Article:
is not an interesting and engaging movie. It simply takes a patient mind who enjoys the business of baseball, or is curious enough to know how it all works, to really engage with the film. The characters are not developed so there is no rooting for them, the players on the field are expendable, and the connections between characters are stagnant. Moneyball
works because of the fascination over this new technique in how to win at baseball, everything else is just filler--albeit generally entertaining filler.
The novel "Moneyball" by Michael Lewis was not a classical narrative structure with the standard character arcs needed to develop a film out of the story. This fact shows greatly in the finished product of the script. Screenwriter's Aaron Sorkin and Steven Zaillian have created a script full of humorous deadpan one-liners, likable characters in Peter Brand and first baseman Scott Hatteberg (Chris Pratt), an unlikable character in Coach Art Howe (Philip Seymour Hoffman), and a character that ceases to change, or really affect the viewer whatsoever in Billy Beane. As it goes for the baseball part of the film, they do an excellent job of creating the season that would change baseball forever because they achieve the greatest thing possible with baseball...it isn't boring to watch, even without great characters. Moneyball's success is in the creation of the baseball business on screen and all of the fundamental pieces of the game's past, and the new future Beane and Brand are helping to usher in with great difficulty.
The faultiness of the screenplay lies in the characters, and the lack of development or any form of dramatic change. Billy Beane is not a warm, thoughtful person. He prefers to be kept apart from his players so he can cut them without any emotional ties should the time arise. Many of his scenes remind you of Tom Cruise's Jerry in Jerry Maguire; but Billy really likes to make a mess by tossing water jugs over, toppling his desk, or hitting stuff with a bat. There is a side-story for Billy that tries to humanize him, that of his time spent with his daughter. The daughter's presence is clearly used to explain the decision Billy makes at the end of the film--not the most original piece of storytelling but expected. There is also a look into his past, to see how and why he is in the place he is now. As well as to show the anatomy of a player so to speak in baseball. Billy was the "perfect player" as a teenager, and the choices he made and ultimate consequences of those choices is something no one could predict. This extra storyline adds some meat to the character of Billy Beane but it is not enough to ever make the viewer feel anything for him. Billy is all business, and even when he becomes more active with the players it is always about the game, and the stats, and the computer program. Brad Pitt gives his all to the character, there just isn't enough in the script for his character to work with.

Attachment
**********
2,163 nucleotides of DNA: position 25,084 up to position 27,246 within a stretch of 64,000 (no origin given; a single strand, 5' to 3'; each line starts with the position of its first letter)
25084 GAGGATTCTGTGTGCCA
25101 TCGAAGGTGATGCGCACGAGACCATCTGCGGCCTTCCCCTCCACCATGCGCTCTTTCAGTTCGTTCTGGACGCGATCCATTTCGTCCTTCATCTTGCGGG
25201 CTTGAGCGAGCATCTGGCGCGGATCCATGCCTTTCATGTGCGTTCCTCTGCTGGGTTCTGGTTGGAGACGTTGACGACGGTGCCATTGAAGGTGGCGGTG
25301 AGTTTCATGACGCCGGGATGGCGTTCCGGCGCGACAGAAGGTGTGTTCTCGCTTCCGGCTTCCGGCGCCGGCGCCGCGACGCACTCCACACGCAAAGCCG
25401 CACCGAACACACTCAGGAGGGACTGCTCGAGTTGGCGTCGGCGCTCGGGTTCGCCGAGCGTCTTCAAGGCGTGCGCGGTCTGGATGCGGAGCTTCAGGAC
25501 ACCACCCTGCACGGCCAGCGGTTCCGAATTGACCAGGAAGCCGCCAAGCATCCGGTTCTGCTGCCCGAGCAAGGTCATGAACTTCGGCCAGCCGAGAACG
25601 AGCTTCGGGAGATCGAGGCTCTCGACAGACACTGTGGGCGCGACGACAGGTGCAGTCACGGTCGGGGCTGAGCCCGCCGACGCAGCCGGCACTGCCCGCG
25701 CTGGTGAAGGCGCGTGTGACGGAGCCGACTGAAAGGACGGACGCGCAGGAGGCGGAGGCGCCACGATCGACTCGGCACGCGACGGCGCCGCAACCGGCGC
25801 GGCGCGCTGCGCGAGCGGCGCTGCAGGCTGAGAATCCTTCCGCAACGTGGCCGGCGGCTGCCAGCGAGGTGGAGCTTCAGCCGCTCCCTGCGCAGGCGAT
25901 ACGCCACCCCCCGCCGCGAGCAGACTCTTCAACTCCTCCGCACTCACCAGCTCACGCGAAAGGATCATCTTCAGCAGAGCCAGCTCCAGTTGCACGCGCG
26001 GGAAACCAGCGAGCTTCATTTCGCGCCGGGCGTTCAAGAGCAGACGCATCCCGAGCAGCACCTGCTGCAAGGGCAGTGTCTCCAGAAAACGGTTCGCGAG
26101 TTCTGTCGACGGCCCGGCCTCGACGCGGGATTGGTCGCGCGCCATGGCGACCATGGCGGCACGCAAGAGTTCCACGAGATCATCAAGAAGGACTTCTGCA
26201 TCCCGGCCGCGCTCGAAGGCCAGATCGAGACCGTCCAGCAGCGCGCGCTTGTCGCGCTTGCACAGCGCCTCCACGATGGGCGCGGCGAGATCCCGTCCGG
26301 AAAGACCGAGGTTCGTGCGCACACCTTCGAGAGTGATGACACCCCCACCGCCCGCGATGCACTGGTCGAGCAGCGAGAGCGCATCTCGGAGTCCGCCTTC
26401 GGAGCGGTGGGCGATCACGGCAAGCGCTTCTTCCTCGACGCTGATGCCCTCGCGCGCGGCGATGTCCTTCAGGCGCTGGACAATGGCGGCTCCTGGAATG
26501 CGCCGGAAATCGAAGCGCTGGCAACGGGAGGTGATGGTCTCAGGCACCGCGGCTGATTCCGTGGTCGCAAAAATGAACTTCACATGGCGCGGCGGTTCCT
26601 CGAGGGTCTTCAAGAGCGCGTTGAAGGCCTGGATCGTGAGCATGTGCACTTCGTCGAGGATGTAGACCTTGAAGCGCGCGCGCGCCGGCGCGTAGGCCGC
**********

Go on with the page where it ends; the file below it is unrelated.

Jonah Hill's Peter Brand is the sidekick of this story. A newbie to the baseball business, and the business world, he is quite green about everything except his computer program. Peter is given the majority of the humorous lines and Hill can deliver a line on point exceptionally well--which helps lighten the mood of the movie. But there is nothing to know about Peter Brand, or any desire to know more given what we see on screen. He is, and remains, one-dimensional; relying on the basic necessities of a supporting character and not aiming to break free of the elementary depiction of the character. In contrast to Billy he is the softer character, having not been hardened by the world of baseball. The two characters on screen work exceptionally well together, they simply do not do anything in terms of dialogue or action that heightens Moneyball. If it were not for the computer program and the drama associated with changing a game as old as time itself (or so it feels) Moneyball would have nothing to offer a viewer.